Underdetermined system of equations arise in some practical applications and this blog is about a very naive attempt to solve them when the solutions are restricted to be sparse.

Suppose we have the system:

where is any matrix, is an vector and is an vector. To make this problem underdetermined let . Suppose also that we are searching for the *sparsest* solution, i.e. a solution with the maximum number of zeros.

The most straight forward way to find all those sparse solutions is to extract all the possible sets of elements of , set them to zero, and solve the remaining linear system. That might not have been very clear, so, look at this detailed algorithm:

- Initialize the sparsest solution to be, say, (i.e., has ones), which ofcourse is not sparse at all
- Let and find all such that . Let be the enumeration of these sets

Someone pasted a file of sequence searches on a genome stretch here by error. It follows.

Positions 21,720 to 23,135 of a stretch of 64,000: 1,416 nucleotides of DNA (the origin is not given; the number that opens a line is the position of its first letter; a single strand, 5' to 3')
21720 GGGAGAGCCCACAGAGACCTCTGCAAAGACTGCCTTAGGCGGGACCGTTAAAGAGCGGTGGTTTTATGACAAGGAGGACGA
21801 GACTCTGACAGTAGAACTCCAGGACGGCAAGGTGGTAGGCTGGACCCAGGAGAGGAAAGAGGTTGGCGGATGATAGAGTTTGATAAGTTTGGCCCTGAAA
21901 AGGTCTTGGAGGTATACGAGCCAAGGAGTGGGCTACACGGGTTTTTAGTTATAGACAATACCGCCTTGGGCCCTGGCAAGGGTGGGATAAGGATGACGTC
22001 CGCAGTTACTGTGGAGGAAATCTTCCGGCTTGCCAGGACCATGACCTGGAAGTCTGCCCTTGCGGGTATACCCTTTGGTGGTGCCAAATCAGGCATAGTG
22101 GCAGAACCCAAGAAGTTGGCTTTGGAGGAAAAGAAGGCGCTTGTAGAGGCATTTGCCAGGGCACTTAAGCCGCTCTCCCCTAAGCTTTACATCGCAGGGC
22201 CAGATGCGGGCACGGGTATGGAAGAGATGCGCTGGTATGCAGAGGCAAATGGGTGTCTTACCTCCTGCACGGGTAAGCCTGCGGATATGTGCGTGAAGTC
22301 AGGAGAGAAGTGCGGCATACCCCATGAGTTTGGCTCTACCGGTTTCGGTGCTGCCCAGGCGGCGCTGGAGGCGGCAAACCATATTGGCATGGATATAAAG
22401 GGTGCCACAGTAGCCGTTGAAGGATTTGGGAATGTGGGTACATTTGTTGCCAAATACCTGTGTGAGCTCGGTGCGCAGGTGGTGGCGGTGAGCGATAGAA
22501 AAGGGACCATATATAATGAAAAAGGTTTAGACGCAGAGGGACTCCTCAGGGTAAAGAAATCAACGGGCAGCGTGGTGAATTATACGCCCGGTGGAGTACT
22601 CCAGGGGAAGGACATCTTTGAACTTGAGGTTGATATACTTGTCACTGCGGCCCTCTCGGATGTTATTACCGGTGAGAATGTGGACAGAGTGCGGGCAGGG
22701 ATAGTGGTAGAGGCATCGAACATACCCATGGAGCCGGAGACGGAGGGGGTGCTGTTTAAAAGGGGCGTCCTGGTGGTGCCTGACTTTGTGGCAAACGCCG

- for each do the following
- Solve the linear system in which
- if the obtained solution is sparser than the one we have up to now, update the sparse solution

Based on the above example, consider this example:

when , we get, after solving the remaining system of equations, . So, the sparsest solution possible has three zeros (as all ‘s cannot be zero evidently). The important point here is that, to obtain this solution, one has to check for each and every , which is not very practical. (I am not sure if it can be done any more cleverly but I am assuming this algorithm shows the general properties of all the possible algorithms which solve this problem.). For example, when and large we know that this value becomes very huge.

First question here is, what is the order of in terms of when ? Atleast in the simple case when is even and , it can be shown that this value grows faster than . A proof is given below:

Hence, the algorithm described above would take an exponential time to run. It seems it can be shown that this problem is NP-complete. Any comments on how to show this are ofcourse welcome.

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